No sooner had Cuban President Raúl Castro returned to Havana from Chile, where he was sworn in as the new president of the Comunidad de Estados Latinoamericanos y Caribeños (Community of Latin American and Caribbean States—CELAC), than Reporters Sans Frontieres (Reporters Without Borders—RSF) repeated his own words back to him. The French-based NGO released a letter Monday urging the Cuban leader to release journalists currently held in Cuban prisons and called on Castro to reject, in Cuba, the “aggression, threats and use of force” he mentioned during his CELAC acceptance speech.
During the CELAC summit, Castro had said he had “total respect for international law and the United Nations Charter.” In response, RSF requested “that these undertakings quickly be given concrete expression in your own country.”
RSF applauded Cuba’s migration law reforms, which took effect on January 14. “It means that Cubans who want to travel abroad no longer need an exit permit and are guaranteed the right to return,” the group said, though they demanded that the new reforms be applied to all citizens without distinction, including dissident blogger Yoani Sánchez, who recently obtained a passport. RSF said that Sánchez “must be allowed to return at the end of the regional trip she plans to begin soon.”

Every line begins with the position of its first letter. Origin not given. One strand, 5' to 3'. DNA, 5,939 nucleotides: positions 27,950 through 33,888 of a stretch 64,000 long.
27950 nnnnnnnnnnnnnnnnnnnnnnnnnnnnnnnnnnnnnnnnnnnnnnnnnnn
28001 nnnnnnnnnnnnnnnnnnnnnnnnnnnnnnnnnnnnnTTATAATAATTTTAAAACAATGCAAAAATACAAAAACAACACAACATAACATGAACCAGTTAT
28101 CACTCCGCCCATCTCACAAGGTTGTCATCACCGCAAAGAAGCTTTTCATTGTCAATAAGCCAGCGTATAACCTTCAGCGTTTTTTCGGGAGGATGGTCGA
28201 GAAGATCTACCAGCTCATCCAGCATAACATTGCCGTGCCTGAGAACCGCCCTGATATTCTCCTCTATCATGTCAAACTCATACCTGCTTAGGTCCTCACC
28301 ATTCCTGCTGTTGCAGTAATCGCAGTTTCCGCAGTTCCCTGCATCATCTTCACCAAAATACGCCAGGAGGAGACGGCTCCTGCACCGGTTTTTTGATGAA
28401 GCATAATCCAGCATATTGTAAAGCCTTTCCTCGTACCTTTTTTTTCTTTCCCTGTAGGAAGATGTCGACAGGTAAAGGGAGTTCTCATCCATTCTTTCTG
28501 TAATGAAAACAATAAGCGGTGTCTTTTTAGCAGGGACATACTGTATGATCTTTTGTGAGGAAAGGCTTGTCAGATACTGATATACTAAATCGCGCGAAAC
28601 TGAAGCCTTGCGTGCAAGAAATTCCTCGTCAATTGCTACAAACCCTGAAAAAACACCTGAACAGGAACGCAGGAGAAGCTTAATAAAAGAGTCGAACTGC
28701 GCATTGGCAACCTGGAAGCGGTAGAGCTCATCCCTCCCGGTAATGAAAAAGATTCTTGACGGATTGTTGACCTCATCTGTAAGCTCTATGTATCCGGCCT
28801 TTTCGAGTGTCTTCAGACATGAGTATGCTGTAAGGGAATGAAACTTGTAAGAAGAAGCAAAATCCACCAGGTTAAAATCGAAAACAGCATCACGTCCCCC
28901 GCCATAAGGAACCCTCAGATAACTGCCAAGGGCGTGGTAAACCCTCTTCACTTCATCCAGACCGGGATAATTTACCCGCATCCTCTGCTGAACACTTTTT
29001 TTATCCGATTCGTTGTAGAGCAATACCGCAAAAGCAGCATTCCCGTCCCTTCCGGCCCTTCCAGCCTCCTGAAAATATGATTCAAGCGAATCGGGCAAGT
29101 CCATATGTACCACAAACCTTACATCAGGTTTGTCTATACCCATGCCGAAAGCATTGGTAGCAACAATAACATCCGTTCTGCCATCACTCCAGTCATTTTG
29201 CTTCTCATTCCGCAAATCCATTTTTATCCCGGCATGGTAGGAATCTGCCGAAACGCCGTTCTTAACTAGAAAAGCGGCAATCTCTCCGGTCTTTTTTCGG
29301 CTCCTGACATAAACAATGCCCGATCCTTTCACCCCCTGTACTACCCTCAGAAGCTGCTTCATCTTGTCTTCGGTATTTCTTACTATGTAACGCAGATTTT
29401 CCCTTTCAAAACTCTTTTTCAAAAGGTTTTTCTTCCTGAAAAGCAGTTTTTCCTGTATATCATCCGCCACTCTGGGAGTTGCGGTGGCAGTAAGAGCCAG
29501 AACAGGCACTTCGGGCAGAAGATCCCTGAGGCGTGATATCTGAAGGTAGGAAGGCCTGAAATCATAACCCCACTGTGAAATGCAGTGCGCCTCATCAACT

“The door should also be open for all the journalists and dissidents who want to come back after being forced into exile, and for all those in Cuba who would now like to travel,” RSF said.
The statement also called for more open discussion on the island in the future. “Dialogue will only be possible if Cuba stops cracking down on citizens ‘guilty’ of providing domestic news coverage that is not controlled by the state. The authorities must abolish this control at once, recognize diverse news reporting and release all those who have been unjustly imprisoned,” RSF said.
The statement also urged the Cuban government to ratify the two UN conventions on civil and political rights that it signed in 2008 and listed four Cuban independent journalists unjustly imprisoned:
The RSF letter also raises the issue of the underwater ALBA-1 Internet cable linking Cuba and Venezuela, which recently came into service and which now makes it possible for Cuba to overcome the limited Internet access on the island.
Cuba has often blamed the U.S. embargo for limiting its Internet access. RSF has repeatedly requested that the U.S. lift its embargo on Cuba, but believes that the ALBA-1 cable “must now be used for all Cubans to have unimpeded access to the Internet.”
“Information is needed to underpin the exchange of ideas and opinions that make a society live and evolve. This is why Internet progress should benefit all Cubans,” RSF said.
June 1: This AQ-Efecto Naím segment looks at sustainable cities in the hemisphere.